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Bottled wind, or where are our electrons going to go?

It is likely there will be both economic and regulatory pressure for those projects to piggyback on the Galloo Island transmission line. ...And the wind farm developers get to optimize their returns and the landowners who are negatively affected by all this will get squat. And the taxes the developers will save with their PILOT agreements will help pay for all this - which is a lot more sad than ironic.

The New York Independent System Operator, the company that regulates the flow of electricity around the state, has just issued a report called "Growing Wind - Final Report of the 2010 NYISO Wind Generation Study." The 120-page report is packed full of statistics and science and math, making it less compelling than, say, a telephone book. But if you're willing to wade through it, it offers some interesting insights into how New York state will deal with the growing production of wind energy.

While the study focuses on systemwide issues, the word Watertown appears a lot - more, actually, than any other single community. Why Watertown? Because a study of the state's transmission facilities reveals that the Watertown electric infrastructure is one of those with the least unused capacity in the state. How convenient, considering the number of wind farm proposals on the table that may be looking to this infrastructure to get power from Hounsfield and Cape Vincent and Clayton and wherever else into the transmission system. The study concludes that infrastructure improvements in Jefferson, Lewis and northern Oneida counties would cost about $204 million to provide sufficient capacity to handle... more [truncated due to possible copyright]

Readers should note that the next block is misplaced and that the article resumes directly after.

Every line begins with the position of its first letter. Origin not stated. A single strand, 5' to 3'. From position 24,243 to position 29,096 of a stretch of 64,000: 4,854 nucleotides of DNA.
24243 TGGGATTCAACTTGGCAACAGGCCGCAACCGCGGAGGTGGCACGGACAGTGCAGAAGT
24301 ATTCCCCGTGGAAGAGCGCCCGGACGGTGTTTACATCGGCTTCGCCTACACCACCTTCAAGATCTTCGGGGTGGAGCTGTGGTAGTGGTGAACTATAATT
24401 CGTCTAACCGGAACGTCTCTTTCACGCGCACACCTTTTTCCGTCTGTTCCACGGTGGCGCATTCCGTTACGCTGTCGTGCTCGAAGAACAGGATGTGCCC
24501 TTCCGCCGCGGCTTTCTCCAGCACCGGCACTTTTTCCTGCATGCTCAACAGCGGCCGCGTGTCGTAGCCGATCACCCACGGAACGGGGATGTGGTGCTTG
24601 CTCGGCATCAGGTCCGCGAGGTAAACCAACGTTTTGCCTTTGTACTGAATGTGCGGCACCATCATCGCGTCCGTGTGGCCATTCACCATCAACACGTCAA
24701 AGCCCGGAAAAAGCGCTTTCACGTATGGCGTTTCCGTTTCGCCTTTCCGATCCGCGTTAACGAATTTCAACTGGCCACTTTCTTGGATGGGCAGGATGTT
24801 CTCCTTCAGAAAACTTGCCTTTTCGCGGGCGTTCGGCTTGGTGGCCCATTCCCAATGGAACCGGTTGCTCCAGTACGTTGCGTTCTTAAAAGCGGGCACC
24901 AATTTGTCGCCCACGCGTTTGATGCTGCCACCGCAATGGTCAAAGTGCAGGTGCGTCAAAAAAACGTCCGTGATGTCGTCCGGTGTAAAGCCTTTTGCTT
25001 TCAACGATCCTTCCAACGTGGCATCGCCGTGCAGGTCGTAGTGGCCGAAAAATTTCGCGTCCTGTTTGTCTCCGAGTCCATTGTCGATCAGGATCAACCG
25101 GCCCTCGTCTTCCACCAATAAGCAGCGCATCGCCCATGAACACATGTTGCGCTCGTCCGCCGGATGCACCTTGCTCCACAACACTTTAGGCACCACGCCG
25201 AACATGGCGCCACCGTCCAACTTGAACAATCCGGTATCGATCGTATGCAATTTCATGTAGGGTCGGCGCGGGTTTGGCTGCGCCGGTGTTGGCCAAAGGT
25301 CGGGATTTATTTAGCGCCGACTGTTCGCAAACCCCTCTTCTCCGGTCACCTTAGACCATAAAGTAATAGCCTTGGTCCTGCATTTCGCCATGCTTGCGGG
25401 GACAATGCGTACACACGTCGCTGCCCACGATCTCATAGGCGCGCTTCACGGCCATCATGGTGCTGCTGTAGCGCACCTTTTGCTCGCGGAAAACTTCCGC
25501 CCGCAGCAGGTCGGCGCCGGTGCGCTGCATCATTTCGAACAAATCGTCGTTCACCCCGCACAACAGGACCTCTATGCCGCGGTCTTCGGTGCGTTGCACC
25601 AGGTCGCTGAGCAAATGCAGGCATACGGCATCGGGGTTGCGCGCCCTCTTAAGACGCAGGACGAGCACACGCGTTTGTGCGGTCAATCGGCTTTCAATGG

The New York Independent System Operator, the company that regulates the flow of electricity around the state, has just issued a report called "Growing Wind - Final Report of the 2010 NYISO Wind Generation Study." The 120-page report is packed full of statistics and science and math, making it less compelling than, say, a telephone book. But if you're willing to wade through it, it offers some interesting insights into how New York state will deal with the growing production of wind energy.

While the study focuses on systemwide issues, the word Watertown appears a lot - more, actually, than any other single community. Why Watertown? Because a study of the state's transmission facilities reveals that the Watertown electric infrastructure is one of those with the least unused capacity in the state. How convenient, considering the number of wind farm proposals on the table that may be looking to this infrastructure to get power from Hounsfield and Cape Vincent and Clayton and wherever else into the transmission system. The study concludes that infrastructure improvements in Jefferson, Lewis and northern Oneida counties would cost about $204 million to provide sufficient capacity to handle wind-generated production from the north country. That is serious money.

An e-mail from National Grid spokesman Alberto Bianchetti said "Currently, the regulatory policy is not in place that would enable National Grid to move forward with any of the recommendations of the NYISO Wind Study; however, National Grid believes it is a priority for such regulatory policy to be established."